Ah, yes. Notes. Can't live with 'em, can't green light without 'em. I remember sitting in Steve White's NBC offices with about fourteen executives all of whom were giving me notes. Exactly like you said. One would say something like "I think we need more X"; the next would say "I think we need more Y": a third would say "No, we definitely need more Z." After about two hours my head was spinning. I went home and called my then manager at ICM. He said, "Just forget them all. Write anything you want. They'll think that they gave you 'your' revision." Of course said agent went on to head a major agency; ultimately I went into the proverbial "recovering screenwriter" 12-step program. adrienneparks.wordpress.com

Jason said...

Those execs speak for this television viewer. They may not be classy, but they're not wrong. And it sounds like they weren't dishonest either.

TL said...

Anyone watching the second season of Human Target, which added two women to the all-male cast, much to the detriment of the show's quality, can see that Fox's current policy is very much the same.

Phillip B said...

Could have been worse. They might have wanted a dog, a talking rabbit, a zany neighbor, a space alien or a wise cracking child.

Not that any of those requests ever really happen

TD said...

I've had a number of useful or at least not necessarily awful notes over the years, but I'll never forget this one on a first episode:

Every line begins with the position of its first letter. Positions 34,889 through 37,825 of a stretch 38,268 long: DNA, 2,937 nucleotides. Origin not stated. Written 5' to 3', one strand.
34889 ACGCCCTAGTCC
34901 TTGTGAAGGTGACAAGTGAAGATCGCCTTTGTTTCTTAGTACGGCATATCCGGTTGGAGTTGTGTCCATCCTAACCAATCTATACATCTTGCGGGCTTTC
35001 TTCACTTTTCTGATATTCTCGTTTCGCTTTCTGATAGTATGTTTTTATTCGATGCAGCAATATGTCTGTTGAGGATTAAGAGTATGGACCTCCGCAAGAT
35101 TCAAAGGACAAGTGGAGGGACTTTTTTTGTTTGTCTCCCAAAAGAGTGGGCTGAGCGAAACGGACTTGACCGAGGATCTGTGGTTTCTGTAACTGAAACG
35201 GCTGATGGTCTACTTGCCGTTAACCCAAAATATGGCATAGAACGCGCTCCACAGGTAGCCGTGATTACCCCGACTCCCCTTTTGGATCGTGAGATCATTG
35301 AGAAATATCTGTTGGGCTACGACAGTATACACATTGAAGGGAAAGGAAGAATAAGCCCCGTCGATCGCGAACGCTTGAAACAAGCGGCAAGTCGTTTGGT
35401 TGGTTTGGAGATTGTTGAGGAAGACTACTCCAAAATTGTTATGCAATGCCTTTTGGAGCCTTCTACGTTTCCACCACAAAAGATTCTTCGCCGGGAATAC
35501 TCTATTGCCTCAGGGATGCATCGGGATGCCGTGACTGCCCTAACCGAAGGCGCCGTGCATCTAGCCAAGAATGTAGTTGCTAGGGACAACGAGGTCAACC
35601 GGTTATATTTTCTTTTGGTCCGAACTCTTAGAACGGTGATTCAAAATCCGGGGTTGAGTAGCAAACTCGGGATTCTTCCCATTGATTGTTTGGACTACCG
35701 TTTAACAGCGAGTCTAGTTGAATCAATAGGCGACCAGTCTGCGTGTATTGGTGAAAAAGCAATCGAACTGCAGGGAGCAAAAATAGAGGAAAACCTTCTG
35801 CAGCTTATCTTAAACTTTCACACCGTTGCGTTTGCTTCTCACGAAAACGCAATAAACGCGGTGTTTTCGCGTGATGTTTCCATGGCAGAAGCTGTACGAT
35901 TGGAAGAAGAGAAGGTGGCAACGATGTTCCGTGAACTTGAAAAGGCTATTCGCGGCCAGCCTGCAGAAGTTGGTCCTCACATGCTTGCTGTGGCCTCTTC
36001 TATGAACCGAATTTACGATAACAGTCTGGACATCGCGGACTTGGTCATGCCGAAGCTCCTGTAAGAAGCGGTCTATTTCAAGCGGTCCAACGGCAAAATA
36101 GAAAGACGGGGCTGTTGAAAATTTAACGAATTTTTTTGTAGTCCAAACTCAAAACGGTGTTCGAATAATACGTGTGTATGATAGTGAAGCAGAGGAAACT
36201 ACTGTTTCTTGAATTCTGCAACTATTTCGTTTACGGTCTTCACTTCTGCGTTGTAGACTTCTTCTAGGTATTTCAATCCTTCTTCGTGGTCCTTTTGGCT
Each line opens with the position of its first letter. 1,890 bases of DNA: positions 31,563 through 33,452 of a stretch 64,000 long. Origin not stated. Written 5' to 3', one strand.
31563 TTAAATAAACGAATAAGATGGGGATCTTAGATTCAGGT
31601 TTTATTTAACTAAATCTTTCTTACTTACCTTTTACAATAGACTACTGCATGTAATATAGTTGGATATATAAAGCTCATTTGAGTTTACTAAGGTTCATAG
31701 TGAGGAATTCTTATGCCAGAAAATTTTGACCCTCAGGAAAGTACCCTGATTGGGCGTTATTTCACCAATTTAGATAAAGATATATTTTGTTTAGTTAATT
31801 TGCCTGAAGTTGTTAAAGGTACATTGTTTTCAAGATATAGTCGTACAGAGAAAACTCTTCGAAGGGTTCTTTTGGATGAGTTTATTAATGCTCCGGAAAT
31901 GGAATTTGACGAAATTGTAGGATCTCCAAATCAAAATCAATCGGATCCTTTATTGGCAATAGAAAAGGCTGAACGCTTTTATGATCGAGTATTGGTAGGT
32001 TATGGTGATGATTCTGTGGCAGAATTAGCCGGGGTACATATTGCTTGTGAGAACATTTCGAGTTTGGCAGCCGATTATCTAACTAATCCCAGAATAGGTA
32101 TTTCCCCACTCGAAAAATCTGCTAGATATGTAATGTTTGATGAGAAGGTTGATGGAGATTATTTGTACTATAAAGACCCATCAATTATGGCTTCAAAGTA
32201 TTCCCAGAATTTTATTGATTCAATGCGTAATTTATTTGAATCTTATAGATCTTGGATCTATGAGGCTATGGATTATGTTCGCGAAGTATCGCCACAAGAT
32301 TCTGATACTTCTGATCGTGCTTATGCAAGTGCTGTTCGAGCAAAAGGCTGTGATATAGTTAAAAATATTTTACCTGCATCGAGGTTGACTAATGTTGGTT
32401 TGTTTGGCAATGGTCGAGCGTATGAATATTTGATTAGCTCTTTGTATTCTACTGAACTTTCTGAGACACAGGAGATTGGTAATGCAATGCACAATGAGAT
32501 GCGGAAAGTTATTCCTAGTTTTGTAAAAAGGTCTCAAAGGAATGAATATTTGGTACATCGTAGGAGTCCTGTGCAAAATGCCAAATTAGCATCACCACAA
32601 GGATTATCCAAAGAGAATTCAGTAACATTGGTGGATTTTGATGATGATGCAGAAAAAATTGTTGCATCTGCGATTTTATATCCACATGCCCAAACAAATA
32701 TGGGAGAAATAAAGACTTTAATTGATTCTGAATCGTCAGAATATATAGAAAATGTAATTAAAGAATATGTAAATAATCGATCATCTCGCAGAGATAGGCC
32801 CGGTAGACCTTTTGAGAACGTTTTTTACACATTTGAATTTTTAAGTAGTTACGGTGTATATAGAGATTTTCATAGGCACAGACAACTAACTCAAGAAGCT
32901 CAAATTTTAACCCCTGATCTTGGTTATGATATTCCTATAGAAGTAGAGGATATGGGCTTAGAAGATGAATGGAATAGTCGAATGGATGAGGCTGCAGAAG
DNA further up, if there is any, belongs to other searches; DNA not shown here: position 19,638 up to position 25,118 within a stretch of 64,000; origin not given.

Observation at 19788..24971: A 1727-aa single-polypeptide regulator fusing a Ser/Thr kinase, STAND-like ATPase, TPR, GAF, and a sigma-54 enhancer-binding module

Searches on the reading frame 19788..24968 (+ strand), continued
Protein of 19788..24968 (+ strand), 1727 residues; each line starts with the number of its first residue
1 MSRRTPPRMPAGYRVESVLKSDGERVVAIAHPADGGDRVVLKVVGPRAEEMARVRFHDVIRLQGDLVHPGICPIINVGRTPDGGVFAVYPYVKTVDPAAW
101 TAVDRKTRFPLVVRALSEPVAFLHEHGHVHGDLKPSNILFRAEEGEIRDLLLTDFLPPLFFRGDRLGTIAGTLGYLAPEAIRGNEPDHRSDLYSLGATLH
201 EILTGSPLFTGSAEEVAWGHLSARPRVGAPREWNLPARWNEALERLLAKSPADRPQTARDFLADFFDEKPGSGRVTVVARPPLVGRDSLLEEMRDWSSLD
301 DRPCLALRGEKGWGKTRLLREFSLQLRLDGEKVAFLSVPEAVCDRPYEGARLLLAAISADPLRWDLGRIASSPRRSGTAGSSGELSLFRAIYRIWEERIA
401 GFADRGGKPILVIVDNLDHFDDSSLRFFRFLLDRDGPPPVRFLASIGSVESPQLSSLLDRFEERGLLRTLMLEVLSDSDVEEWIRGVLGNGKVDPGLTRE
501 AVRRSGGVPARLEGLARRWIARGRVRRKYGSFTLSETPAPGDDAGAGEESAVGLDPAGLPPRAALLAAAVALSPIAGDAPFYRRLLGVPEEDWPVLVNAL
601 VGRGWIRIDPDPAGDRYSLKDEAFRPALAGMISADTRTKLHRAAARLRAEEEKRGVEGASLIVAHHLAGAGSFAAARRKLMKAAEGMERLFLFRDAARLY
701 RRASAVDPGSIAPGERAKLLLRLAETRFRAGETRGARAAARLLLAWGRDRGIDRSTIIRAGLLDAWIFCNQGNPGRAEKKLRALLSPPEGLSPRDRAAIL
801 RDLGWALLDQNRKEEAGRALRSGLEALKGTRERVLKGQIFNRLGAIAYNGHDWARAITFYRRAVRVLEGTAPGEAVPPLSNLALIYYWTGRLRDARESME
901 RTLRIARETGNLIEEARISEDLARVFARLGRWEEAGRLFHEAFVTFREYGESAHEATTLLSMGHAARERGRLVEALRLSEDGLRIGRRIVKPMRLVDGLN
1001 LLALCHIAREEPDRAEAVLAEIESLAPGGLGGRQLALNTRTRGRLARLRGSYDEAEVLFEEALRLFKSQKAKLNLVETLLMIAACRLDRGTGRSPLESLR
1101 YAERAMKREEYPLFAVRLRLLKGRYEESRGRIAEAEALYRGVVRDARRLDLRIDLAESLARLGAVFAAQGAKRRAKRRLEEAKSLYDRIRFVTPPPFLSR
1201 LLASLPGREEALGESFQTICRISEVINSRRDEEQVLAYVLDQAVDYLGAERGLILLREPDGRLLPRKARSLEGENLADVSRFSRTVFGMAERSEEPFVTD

"Thank you for so thoroughly addressing our notes. Show is now boring for some reason. What can be done about this?"

I kiddeth you not.

Blaze said...

It may or may not help morale to know that "notes" happen in most creative endeavours. As a graphic artist, I've been bombarded by the same contradictory directions and impossible suggestions as we examine the first draft of the logo/pamphlet/book layout.

I thank the gods when the company has a Boss willing and able to make definitive final decisions. All too rare an animal, sadly.

YEKIMI said...

Heck, here I thought the headline would be something along the lines of "Note: Do not fly plane into mountainside, Do not bang stewardess without turning on autopilot first, Use large amounts of Listerine after leaving airport bar." Glad to see it was about a different kind of pilot.

Rick said...

This is off topic but... check out the world's biggest fan of M*A*S*H -

Anonymous said...

Ken, have you ever come across, either yourself or through an acquaintance, a situation where a pilot was radically changed for the better after the showrunner received notes from the network? Can you name any shows and indicate the changes that were brought about?

FYI, the girl is Nerissa Starr (just place your cursor over the gif/jpg and her name appears in the file name).

scarves said...

Thank you for creating memories of the heart.

Anonymous said...

why would a "hot babe" not fit in in an environment where bright young people work? are you suggesting that bright young people are all men?

Anonymous said...

Reminds me of a comment Norman Lear made about an NBC comedy called We Have It Made, "The show features a young woman with two, count them, two breasts. If the show is a success, next year there will be a show about a woman with three breasts."